Tinubu Govt’s Approval of GMO’s Tela Maize In Nigeria Sparks Controversy Amid Safety Concerns

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Controversies and Reactions
The adoption of Tela maize has sparked controversy among anti-GMO groups in Nigeria. The Health of Mother Earth Foundation (HOMEF) and other organizations condemned the GMO adoption, expressing concerns over the lack of a risk assessment before the release of Tela maize.

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HOMEF’s Executive Director, Nnimmo Bassey, criticized the government’s move, citing potential health risks and environmental impacts associated with GMOs. He called for independent long-term assessments before approving any GM crop.

Despite the controversy, NBMA Director-General Agnes Asagbra emphasized that Tela maize has undergone rigorous evaluations and has not yet been launched commercially. She assured that the country’s biosafety laws ensure that only safe and beneficial technologies reach farmers and consumers.

Nigeria Approves Commercial Planting of Genetically Modified “Tela Maize”
Amid concerns over genetically modified crops, the Nigerian government has approved the commercial release of four “Tela maize” varieties. This move makes Nigeria the second African country to adopt and commercialize these genetically engineered corn varieties, following South Africa.

A report from the United States Department of Agriculture and the Global Agricultural Information Network (GAIN) highlighted Nigeria’s new status: “In addition to South Africa, Nigeria has become the second country in Africa to approve the commercialization of genetically engineered corn.”

Tela maize has been engineered for improved insect resistance and drought tolerance, aiming to boost farmers’ yields per hectare and complement existing demand gaps.

The GMO Debate in Nigeria
For over a decade, the adoption of Genetically Modified Organisms (GMOs) has sparked intense debate among scientists, environmentalists, and food activists in Nigeria and globally. The discourse centers on the role GMOs should play in addressing agricultural, nutritional, and climatic challenges in developing countries like Nigeria. Concerns include the environmental and health impacts of GMOs, their effect on traditional farming methods, and issues around seed patents.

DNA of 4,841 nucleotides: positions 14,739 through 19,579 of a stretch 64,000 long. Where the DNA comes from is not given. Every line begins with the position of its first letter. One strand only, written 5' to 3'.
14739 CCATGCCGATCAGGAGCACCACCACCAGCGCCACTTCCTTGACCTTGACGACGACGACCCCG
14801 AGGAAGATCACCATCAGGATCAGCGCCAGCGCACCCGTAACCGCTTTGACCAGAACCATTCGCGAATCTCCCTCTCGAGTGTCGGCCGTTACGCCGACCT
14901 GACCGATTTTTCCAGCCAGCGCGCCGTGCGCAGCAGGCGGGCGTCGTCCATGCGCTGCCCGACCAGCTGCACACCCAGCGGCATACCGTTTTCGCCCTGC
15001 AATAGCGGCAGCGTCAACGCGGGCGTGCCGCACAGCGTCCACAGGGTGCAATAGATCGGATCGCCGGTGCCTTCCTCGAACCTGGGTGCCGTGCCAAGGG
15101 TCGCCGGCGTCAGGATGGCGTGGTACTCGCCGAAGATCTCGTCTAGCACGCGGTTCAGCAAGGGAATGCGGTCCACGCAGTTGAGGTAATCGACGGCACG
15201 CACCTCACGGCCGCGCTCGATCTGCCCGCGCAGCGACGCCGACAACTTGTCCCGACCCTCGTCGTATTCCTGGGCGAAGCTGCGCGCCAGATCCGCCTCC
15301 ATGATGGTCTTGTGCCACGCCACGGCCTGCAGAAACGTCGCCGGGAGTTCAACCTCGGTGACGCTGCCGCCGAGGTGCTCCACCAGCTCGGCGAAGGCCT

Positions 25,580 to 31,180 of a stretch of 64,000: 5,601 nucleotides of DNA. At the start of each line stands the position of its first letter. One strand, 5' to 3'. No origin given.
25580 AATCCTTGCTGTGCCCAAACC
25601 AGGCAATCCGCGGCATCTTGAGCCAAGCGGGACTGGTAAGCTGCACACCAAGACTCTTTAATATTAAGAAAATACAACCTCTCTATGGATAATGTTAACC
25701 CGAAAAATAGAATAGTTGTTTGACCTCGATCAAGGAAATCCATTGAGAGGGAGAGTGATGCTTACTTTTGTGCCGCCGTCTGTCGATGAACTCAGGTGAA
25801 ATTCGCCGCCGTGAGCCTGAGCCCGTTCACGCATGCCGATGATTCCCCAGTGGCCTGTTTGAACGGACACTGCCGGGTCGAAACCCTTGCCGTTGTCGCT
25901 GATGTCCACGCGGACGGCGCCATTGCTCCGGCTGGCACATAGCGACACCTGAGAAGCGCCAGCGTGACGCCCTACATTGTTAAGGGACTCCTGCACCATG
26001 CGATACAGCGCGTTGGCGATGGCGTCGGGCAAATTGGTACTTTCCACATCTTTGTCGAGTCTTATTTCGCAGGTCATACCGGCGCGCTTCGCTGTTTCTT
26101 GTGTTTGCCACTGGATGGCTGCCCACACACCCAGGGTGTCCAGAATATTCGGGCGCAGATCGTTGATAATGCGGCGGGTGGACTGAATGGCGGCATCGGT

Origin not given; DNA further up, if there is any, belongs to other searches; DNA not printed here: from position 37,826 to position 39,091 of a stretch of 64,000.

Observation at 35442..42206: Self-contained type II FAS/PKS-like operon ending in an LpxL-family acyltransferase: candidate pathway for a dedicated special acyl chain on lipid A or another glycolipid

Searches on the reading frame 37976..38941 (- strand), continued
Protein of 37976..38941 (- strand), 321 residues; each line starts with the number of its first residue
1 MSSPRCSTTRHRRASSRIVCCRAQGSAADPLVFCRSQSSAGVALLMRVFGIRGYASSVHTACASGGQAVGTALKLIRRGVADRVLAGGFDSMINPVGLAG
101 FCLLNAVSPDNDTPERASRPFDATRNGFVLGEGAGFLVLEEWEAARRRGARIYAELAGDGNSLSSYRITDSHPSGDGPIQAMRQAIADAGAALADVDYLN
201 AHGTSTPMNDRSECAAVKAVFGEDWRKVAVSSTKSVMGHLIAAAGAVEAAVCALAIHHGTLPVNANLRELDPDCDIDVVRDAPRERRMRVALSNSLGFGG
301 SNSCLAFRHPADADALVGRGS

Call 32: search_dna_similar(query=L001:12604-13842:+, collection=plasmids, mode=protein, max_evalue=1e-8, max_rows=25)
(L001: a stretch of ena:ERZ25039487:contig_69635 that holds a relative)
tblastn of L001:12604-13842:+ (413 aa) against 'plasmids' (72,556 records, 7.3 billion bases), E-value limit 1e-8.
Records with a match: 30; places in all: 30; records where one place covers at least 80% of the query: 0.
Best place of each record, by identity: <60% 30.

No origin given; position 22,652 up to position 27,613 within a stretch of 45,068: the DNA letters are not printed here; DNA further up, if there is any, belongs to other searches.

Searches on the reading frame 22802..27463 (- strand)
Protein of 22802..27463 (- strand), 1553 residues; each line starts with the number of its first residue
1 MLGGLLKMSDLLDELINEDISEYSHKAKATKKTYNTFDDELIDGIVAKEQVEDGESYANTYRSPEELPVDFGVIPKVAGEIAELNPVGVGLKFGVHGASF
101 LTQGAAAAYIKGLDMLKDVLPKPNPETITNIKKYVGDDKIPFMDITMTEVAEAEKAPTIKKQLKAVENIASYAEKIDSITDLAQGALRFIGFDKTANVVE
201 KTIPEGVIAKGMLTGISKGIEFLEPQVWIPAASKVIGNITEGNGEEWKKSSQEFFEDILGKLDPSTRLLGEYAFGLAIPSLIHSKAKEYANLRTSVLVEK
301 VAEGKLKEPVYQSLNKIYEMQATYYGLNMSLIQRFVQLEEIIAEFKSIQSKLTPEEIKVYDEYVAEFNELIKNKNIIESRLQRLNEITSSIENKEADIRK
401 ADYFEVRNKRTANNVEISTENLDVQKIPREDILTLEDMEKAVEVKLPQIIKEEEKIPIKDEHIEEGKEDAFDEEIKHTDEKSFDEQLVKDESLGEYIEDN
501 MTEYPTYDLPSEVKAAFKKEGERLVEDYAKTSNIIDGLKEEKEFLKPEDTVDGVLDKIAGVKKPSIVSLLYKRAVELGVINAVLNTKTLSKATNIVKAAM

While some developing nations have banned GMOs outright, others have embraced the technology or sought a balance between the concerns and needs of all stakeholders. According to the International Service for the Acquisition of Agri-biotech Applications (ISAAA), 33 major food crops have been genetically modified worldwide. In Nigeria, four crops—maize, cowpea, cotton, and soybean—have been approved for commercialization, making Nigeria one of six African countries leading in biotech crop adoption.

Potential of Tela Maize
The USDA report noted that in the marketing year 2022/2023, Nigeria produced an estimated 12.7 million metric tons (MMT) of corn, with an average yield of 2.2 tons per hectare. The adoption of Tela maize could significantly increase this production capacity. According to the African Agriculture Technology Foundation (AATF), yields of Tela maize could reach up to 10 tons per hectare under good agronomic practices.

On January 11, Nigerian authorities officially commercialized Tela maize varieties. The Nigeria National Committee on Naming, Registration, and Release of Crop Varieties approved 23 new GM varieties for commercial planting, including four Tela maize varieties. Seed companies can now license the rights to produce and commercialize these new hybrids under their private brands from AATF.

Background
The Tela Maize Project, initially known as the Water Efficient Maize for Africa Project, saw Nigeria join in 2019. The project aims to develop a high-yielding maize variety that is drought-tolerant and resistant to the Fall Armyworm pest (FAW), which devastated corn fields across Nigeria in 2016.

The adoption process for Tela maize began in 2021 after the National Biosafety Management Agency (NBMA) approved the environmental release and field trials of the maize varieties. Nigeria’s Institute for Agricultural Research conducted national performance trials of the four varieties across ten states, showing average yields of three tons per hectare.

Expert Opinions
Experts are divided on the issue. Lateef Sanni, Executive Director of the Nigerian Stored Products Research Institute (NSPRI), supports the adoption of Tela maize, citing its potential to enhance food security. However, he urged local breeders to develop quality seeds for sustainable agriculture.

Conversely, Qrisstuberg Amua, Executive Director of the Centre for Food Safety and Agricultural Research, warned of the health and environmental risks associated with GMOs. He urged Nigerians to reject GMOs and advocate for the withdrawal of policies permitting their use.

Conclusion
The approval of Tela maize in Nigeria marks a significant step in the country’s agricultural development. While the technology promises increased yields and food security, the debate over its safety and impact continues. The Nigerian government and relevant stakeholders must address these concerns to ensure that the adoption of GMOs benefits the nation without compromising health and environmental standards.

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